Article - GMO, Conventional, Organic: Why There's More Similarity than You Think
GMO, Conventional, Organic: Why There’s More Similarity Than You Think
By Neva Cochran, MS, RDN, LD, FAND
I grew up eating balanced meals that looked amazingly similar to MyPlate. Prepared by my mother, they were similar to the meals she ate while growing up on a farm as a fourth generation member of a Central Texas farming/ranching family. As a child, I spent a week with my grandparents every summer, riding with my grandfather in his pickup truck, opening gates as we drove from pasture to pasture to check on the livestock. I also loved walking in my grandmother’s large garden, picking the fruits and vegetables we would eat at meals.
In those days, agriculture wasn’t controversial. Farmers were respected and appreciated for their role in supplying food for our country. Over the last decade things have changed. Passionate views on GMO, conventional and organic farming dominate food-related news and social media. But I rarely see nutrition mentioned, which surprises me as a registered dietitian nutritionist. Food is produced to feed and nourish the body. So does the way a crop is grown – by conventional, organic and GMO methods – influence its nutritional value?
First I’ll take a quick look at each type of farming as defined by the U.S. Department of Agriculture. Keep in mind that USDA strictly regulates all methods, so foods produced are safe to eat and nutrient-rich.
- Organic: Organic agricultural crops are grown from organic seeds without synthetic fertilizers, chemical pesticides, irradiation or genetic engineering. While natural pesticides and fertilizers are primarily used, a limited number of approved synthetic substances are allowed if natural methods are inadequate.
- Conventional: Conventional farms tend to be larger, using technological innovations and growing a single type of high-yield crop utilizing synthetic pesticides and fertilizers. More food is produced with less land to ensure a more abundant and less expensive food supply.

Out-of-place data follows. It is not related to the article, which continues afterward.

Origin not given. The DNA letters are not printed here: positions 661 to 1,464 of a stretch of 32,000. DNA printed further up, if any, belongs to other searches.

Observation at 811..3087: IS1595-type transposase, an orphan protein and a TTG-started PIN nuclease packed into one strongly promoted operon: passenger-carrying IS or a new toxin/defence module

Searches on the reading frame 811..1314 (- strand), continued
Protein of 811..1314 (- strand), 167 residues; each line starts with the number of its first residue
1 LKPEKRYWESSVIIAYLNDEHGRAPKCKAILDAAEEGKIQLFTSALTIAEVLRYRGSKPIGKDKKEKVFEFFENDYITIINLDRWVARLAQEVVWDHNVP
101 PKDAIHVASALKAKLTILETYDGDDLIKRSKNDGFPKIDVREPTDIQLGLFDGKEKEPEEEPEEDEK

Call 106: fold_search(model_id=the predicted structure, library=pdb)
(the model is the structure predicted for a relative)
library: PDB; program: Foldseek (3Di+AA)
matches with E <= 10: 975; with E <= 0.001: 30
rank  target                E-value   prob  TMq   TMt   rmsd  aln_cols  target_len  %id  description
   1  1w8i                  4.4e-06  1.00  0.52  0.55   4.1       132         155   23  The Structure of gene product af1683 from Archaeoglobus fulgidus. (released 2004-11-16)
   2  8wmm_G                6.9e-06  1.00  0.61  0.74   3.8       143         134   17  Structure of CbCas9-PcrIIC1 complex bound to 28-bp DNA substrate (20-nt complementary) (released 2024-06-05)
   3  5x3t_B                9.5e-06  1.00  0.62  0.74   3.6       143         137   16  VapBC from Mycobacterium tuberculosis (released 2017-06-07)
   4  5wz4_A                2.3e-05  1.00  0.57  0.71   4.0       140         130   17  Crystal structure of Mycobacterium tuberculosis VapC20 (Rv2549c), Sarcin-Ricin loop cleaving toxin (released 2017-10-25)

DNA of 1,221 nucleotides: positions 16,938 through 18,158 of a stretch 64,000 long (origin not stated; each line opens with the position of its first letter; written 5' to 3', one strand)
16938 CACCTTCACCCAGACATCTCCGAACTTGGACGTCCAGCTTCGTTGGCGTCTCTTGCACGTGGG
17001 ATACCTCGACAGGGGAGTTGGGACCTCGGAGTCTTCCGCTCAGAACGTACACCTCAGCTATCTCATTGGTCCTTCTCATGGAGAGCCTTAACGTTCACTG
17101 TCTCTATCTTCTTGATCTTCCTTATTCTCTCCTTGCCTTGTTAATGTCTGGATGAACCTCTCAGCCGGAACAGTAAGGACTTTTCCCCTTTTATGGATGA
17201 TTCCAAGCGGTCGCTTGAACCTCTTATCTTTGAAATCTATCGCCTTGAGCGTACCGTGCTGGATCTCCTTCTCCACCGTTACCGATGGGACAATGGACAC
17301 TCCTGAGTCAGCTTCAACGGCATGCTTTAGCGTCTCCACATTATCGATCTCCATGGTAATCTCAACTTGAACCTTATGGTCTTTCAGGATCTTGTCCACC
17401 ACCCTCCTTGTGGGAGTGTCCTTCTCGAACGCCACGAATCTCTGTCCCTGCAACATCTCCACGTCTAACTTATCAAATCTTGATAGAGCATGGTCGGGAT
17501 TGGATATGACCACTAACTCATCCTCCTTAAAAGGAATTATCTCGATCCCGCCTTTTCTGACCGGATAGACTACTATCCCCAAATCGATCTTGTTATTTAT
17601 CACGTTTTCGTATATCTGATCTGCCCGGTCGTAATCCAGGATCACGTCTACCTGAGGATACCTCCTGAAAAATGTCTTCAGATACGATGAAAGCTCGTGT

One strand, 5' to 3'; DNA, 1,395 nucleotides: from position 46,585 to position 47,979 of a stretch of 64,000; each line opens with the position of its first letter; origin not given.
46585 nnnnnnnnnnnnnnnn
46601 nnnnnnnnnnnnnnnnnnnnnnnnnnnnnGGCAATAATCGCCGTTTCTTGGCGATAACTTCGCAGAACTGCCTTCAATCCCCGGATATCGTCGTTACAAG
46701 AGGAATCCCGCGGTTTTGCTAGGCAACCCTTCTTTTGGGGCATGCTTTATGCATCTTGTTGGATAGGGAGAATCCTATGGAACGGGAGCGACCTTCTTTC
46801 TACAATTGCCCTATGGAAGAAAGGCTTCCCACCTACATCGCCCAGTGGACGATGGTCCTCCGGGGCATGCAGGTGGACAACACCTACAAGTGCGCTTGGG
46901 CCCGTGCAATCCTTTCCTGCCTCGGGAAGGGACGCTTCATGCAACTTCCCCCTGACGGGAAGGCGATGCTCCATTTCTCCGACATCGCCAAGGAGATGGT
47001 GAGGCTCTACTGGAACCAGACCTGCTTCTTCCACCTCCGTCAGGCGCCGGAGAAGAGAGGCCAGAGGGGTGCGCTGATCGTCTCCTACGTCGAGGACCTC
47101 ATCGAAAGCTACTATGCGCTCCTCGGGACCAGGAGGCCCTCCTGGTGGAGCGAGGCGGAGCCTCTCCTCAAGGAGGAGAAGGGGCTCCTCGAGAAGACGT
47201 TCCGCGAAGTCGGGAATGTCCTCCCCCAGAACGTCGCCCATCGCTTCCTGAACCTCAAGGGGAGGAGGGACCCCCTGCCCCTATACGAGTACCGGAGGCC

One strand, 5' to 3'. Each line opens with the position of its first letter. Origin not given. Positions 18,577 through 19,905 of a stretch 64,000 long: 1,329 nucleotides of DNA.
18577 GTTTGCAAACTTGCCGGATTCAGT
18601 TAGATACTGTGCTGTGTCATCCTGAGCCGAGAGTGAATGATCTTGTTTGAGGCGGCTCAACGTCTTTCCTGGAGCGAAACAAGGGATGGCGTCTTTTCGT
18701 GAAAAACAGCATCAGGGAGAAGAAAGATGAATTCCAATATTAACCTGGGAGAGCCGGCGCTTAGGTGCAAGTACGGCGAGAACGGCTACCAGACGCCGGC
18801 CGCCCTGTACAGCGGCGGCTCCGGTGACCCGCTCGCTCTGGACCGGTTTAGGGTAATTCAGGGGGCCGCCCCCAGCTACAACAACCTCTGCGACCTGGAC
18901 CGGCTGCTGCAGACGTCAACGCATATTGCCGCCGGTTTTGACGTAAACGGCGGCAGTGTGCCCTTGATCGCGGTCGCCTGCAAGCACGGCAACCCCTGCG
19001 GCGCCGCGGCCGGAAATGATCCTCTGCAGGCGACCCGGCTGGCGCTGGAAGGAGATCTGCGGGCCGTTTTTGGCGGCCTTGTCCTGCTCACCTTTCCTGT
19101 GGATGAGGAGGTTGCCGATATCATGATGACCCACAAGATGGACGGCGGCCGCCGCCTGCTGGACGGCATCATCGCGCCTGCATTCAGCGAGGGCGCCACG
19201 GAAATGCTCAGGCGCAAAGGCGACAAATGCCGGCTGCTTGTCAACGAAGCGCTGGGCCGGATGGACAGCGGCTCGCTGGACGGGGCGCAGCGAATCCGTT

- Biotechnology or GMO: Agricultural biotechnology uses a variety of tools, including traditional breeding methods and genetic engineering to make changes to improve plants or animals or to develop microorganisms for specific agricultural uses. It can make insect control and weed management safer and easier as well as protect crops against disease.
GMO Produced Foods
With all the clamor about GMO foods, you may be surprised that there are only nine GMO crops commercially approved in the U.S.: field and sweet corn, soybeans, cotton, canola, alfalfa, sugar beets, papaya, squash, potatoes and soon to be approved apples. The majority of these are made into ingredients for food products like cornstarch, corn syrup, corn oil, canola oil, soybean oil and sugar.
See a breakdown GMO traits and their uses in this chart.
Contributions to Health
While organic crops are often touted as being nutritionally superior to conventional or GMO, there is little evidence to support this claim. In fact, numerous studies have found no significant nutritional advantage of organic over conventionally grown foods.
The good news is GMO, organic and conventionally grown foods all contribute valuable nutrients to our diets. Corn, soybeans, papaya, squash, potatoes and apples boost fiber. Fiber helps control cholesterol and blood sugar, promotes digestive health and makes us feel fuller so we’re less likely to overeat. Corn, soybeans and canola are used to produce vegetable oils low that are low in saturated fat, part of a heart healthy diet. Papaya and potatoes supply vitamin C and potassium and papaya also delivers significant vitamin A.
Putting it on the Plate
Including more fruits and vegetables in our diet is important no matter how they are produced. The USDA’s MyPlate guide recommends filling half your plate with fruits and vegetables. That’s a healthy goal we can all strive to achieve. And as dietitian, it’s reassuring to live in a country with abundant and affordable food so it’s easy to consume nutritious meals. Whether you live on a farm like my mom did with access to fresh meat and produce, in the city where you buy food at the supermarket or in a college dorm eating meals in a cafeteria, you can enjoy a variety of good-tasting foods that promote good health.
USDA website, “Choose MyPlate” https://www.choosemyplate.gov
USDA website, “Organic” https://www.usda.gov/topics/organic
USDA website, “Sustainable Agriculture: Definitions and Terms” https://www.nal.usda.gov/afsic/sustainable-agriculture-definitions-and-terms#toc3
USDA website, “Biotechnology FAQs” https://www.usda.gov/topics/biotechnology/biotechnology-frequently-asked-questions-faqs
“Nutrition-related health effects of organic foods: a systematic review” AJCN, 92:203–210; 2010 https://doi.org/10.3945/ajcn.2010.29269
This article was originally published on Forbes.com on behalf of GMO Answers https://www.forbes.com/sites/gmoanswers/2016/11/15/gmo-conventional-organic/?sh=78fd1ea756c5
Neva Cochran, MS, RDN, LD, FAND is a Nutrition Communications Consultant in Dallas, Texas.